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Insolvency: Not So Easy Being Green?

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The BHS saga continues this week, as former owner, Sir Philip Green, is appearing before MPs from the Work and Pensions Committee and Business, Innovation and Skills Committee today to discuss the sale and collapse of BHS. This follows explosive claims by BHS managers to MPs last week that subsequent owner, Dominic Chappell, who bought the company from Green’s Arcadia Group was "a liar" and had his "fingers in the till".

Since the future of BHS started to look bleak Sir Philip, came under the spotlight to account for the retail giant’s demise. Frank Field, who chairs the Work and Pensions Committee, has been particularly critical of him, suggesting the company was used to fund his family’s extravagant lifestyle and that he sold it on to Chappell knowing full well that the company was on the road to ruin. He has further openly admitted that he would like to see Sir Philip be held responsible and to put his hand in his own pocket to make up the shortfall in the pension scheme. So, when a company goes bust, to what extent are its office holders accountable?

 

Director’s Duties

Ordinarily, company directors, are under a duty to act in the best interests of the Company and its shareholders. However, once they form the view that the Company is insolvent or even, at risk of becoming insolvent, the director’s duty is to act primarily in the interests of the Company's creditors. This is set out in the Companies Act 2006 and Insolvency Act 1986. Failure to comply with this duty can expose all directors to the risk of personal liability for losses sustained by the Company's creditors following any insolvency process. As in this particular case, these losses can be huge.

In addition, there is a further obligation to manage the affairs of the Company with a view to minimising the potential losses to creditors from the Company's financial position. This is one of the main allegations levied against Green, in that despite significant losses to the pension scheme, BHS continued to trade and he went on to sell it to Chappell, an inexperienced retailer who arguably stood little chance of ever rescuing the company.

When a company goes into a formal insolvency procedure such as liquidation or administration, the insolvency practitioner appointed to manage the company's affairs will be tasked with a duty to investigate the circumstances in which the company became insolvent. This investigation will typically include  looking at the conduct of directors,  the decisions that were taken with regard to the management of the company's affairs and examining the transactions entered into by the company in the lead up to its insolvency.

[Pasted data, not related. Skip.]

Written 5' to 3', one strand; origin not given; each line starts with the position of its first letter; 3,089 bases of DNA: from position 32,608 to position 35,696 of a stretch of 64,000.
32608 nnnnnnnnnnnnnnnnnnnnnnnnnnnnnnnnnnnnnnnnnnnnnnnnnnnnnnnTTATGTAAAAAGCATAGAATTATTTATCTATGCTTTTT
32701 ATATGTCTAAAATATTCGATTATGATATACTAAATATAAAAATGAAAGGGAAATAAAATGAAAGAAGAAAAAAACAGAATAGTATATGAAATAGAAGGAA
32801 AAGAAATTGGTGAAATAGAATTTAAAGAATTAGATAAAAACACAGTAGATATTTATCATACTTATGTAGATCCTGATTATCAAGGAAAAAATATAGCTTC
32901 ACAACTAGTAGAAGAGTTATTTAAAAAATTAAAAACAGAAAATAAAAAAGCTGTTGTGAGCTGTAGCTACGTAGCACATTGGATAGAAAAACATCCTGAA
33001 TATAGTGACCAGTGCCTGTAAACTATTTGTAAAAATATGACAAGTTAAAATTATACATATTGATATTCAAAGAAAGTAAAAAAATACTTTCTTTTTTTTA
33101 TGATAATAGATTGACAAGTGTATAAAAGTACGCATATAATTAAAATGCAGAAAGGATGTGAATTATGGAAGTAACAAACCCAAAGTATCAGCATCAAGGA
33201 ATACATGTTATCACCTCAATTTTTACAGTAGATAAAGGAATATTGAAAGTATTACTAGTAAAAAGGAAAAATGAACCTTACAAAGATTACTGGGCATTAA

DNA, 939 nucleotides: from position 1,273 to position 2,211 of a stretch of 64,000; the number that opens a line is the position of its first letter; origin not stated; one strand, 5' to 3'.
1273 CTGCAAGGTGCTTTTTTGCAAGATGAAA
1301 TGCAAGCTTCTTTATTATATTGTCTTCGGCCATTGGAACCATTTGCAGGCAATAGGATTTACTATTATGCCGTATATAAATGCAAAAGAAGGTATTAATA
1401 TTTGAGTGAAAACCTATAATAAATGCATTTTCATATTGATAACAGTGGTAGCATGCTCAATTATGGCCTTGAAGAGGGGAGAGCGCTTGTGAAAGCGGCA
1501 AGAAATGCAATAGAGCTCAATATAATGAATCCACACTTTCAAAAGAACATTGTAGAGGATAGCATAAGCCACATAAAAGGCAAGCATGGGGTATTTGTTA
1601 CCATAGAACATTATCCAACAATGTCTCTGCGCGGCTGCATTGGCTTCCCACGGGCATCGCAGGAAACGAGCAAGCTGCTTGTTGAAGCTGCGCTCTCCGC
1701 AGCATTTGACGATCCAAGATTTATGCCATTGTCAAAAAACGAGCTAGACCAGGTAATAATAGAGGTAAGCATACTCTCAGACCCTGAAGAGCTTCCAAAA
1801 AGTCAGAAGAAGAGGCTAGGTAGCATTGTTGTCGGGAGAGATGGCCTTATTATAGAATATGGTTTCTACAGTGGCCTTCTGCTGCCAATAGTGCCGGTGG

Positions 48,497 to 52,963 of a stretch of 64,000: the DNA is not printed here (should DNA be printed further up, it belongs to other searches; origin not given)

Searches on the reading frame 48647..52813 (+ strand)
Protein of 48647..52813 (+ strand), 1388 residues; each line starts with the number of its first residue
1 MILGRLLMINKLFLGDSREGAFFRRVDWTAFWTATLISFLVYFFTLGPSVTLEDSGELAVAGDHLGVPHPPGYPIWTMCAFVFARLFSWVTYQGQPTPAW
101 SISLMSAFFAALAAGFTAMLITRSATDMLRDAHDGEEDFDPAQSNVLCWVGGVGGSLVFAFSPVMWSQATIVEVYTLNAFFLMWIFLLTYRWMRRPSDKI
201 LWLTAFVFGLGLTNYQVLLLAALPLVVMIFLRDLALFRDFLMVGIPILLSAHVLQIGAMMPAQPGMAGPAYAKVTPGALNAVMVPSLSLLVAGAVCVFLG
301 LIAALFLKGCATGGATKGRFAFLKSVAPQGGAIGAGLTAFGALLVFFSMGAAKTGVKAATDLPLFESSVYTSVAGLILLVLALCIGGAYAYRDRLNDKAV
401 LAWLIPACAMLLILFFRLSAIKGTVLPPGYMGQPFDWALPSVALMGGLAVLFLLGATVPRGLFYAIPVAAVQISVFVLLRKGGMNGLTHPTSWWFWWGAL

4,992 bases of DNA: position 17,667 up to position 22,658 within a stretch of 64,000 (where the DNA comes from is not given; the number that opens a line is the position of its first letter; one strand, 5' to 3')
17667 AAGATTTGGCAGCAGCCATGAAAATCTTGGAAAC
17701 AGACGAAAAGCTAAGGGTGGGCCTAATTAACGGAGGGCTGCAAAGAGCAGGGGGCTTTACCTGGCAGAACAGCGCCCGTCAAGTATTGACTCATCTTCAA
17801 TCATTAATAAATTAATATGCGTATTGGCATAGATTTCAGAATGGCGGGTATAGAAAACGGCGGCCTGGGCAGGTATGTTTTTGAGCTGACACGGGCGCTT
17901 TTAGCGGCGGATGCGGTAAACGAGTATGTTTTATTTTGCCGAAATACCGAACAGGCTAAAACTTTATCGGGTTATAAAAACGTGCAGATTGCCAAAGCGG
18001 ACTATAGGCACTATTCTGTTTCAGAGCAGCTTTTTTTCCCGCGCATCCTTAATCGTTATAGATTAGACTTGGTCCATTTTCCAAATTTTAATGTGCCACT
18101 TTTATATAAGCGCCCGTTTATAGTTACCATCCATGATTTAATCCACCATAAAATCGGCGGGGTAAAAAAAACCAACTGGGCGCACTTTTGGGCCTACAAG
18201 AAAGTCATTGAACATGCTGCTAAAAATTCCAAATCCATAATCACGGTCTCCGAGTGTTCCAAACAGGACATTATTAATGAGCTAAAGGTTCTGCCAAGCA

The investigation will typically encompass the following grounds:

  • Wrongful trading
  • Fraudulent trading
  • Misfeasance or breach of fiduciary duty
  • Transactions at an undervalue
  • Preferences
  • Personal guarantees
  • Various fraud and misconduct related offences under the Insolvency Act 1986

 

Directors can also be made subject to a disqualification order or undertaking under the Company Directors Disqualification Act 1986 as part of this process.

The crux of this is that directors could face civil and criminal liability as a result of such investigations which may also require them to make a substantial personal contribution to the creditors. Resigning from office or selling on the business is also not enough to avoid such liability. What is more concerning, is that some directors, don’t quite appreciate the extent of these duties before taking up office and more so, when these issues begin to arise, which is often too late.

Until any insolvency process has completed, it is suggested that matters are continually kept under review and records kept. Professional advice should also be sought immediately, particularly where there is any doubt as to how to deal with a particular issue.

 

Our Commercial Disputes Team deal with all insolvency matters. We  can provide you with the specialist advice you need. We have experience in acting and negotiating on behalf of both insolvency practitioners and businesses alike who are themselves facing insolvency. 

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